Monthly Archives: February 2014

Student Feedback

Teacher: Today we are wrapping up our thinking about learning by creating a visual representation of learning. What word or words come to mind when I say “Learning is….?” One thing that comes to my mind is the idea that learning is a permanent change.  Let’s go around the room and hear your ideas.

In the academic class (or advanced level), I heard  ideas like ‘reading’, ‘hard work’, ‘effort’, ‘on going’,  ‘risk-taking’, ‘caring’, ‘overcoming obstacles’ and ‘exercising the brain’.

From the applied class (or general level) what I heard back was ‘nothing’, ‘boring’, and ‘pointless.’

What does this feedback tell me?

For two weeks both classes were taught the same content around growth mindset, learning, and goal setting. We watched videos about The Learning Brain, we read various articles explaining the difference between fixed and growth mindset, we completed a mindset survey, and we wrote short skits and role –played what growth and fixed mindset language might sound like. We discussed our ideas in small groups and as a whole class, we made notes, and we wrote blog posts.

What else do we need to know about these two classes?

The classes are the same size. Attendance in the academic class is 100% many days, while the applied class is never 100%. In fact, half of this class has already missed three to six days of the first 13 days of the semester. Generally, the academic students complete homework while the applied students do not.  More academic students have completed the required blog posts (writing is thinking) in spite of the applied class having more class time to complete the posts. (For the record, there is one student in the applied class who has no technology available to him at home, and generally, the applied class is less interested in using Chromebooks and various web tools and platforms for their learning. But this is a topic for another post.)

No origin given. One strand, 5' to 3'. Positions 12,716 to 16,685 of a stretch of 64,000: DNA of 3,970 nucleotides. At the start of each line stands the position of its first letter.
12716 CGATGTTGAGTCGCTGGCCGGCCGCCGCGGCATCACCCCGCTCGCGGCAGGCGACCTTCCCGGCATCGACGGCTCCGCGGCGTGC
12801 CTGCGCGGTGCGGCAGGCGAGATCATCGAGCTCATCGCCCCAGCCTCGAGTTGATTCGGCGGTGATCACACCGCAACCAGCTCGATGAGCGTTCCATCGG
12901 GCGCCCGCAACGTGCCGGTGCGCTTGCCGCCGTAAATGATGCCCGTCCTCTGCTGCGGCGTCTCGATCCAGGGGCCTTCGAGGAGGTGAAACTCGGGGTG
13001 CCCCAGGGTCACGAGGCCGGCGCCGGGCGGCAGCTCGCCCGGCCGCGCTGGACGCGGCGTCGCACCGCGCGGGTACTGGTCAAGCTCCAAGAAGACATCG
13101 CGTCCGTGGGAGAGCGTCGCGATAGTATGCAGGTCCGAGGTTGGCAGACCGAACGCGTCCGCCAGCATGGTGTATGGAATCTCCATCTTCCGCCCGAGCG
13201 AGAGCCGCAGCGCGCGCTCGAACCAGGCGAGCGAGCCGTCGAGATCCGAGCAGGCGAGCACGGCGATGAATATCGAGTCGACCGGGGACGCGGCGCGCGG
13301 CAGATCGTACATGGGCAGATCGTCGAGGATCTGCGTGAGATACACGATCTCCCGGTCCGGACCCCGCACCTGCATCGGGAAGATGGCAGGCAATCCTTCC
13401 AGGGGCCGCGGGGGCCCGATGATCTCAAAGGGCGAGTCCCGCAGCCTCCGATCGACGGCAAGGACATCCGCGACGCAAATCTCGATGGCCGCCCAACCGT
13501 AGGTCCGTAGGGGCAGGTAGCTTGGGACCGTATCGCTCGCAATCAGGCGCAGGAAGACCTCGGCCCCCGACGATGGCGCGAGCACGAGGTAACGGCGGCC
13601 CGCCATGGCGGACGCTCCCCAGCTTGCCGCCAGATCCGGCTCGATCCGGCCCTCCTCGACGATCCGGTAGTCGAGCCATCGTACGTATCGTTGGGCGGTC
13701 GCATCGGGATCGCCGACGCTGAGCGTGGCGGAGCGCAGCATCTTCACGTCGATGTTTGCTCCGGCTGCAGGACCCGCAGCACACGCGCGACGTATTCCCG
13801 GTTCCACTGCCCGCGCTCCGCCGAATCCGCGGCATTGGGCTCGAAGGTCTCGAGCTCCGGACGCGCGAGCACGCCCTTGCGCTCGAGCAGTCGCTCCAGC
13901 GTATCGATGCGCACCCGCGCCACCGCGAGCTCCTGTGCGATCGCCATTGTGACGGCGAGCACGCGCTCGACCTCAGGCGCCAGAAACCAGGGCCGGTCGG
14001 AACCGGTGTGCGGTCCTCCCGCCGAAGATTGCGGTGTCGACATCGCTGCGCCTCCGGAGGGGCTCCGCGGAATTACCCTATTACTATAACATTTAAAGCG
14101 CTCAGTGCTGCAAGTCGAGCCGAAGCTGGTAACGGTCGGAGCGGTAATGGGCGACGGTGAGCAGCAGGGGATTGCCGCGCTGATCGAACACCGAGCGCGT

These first two weeks have become an unintentional inquiry into the differences between applied and academic students. Some educators believe that the philosophy of ‘all students learning at the highest levels’ means that all students should be working for academic credits and that it is teacher bias and interpretation of the curriculum that closes doors to those students who are not in the academic stream.

Surely other factors also come into play. What about prior knowledge? What about gaps in the learning created by long-standing patterns of missed school (where they exist)? What about factors beyond the reach of the teacher? What about student choice?

This student feedback tells me that the applied students will need ongoing, direct support in learning to be learners; whereas, in the academic class, we can now weave our thinking about learning throughout the semester.

And it tells me that there is a difference between academic and applied students.

What do you think?

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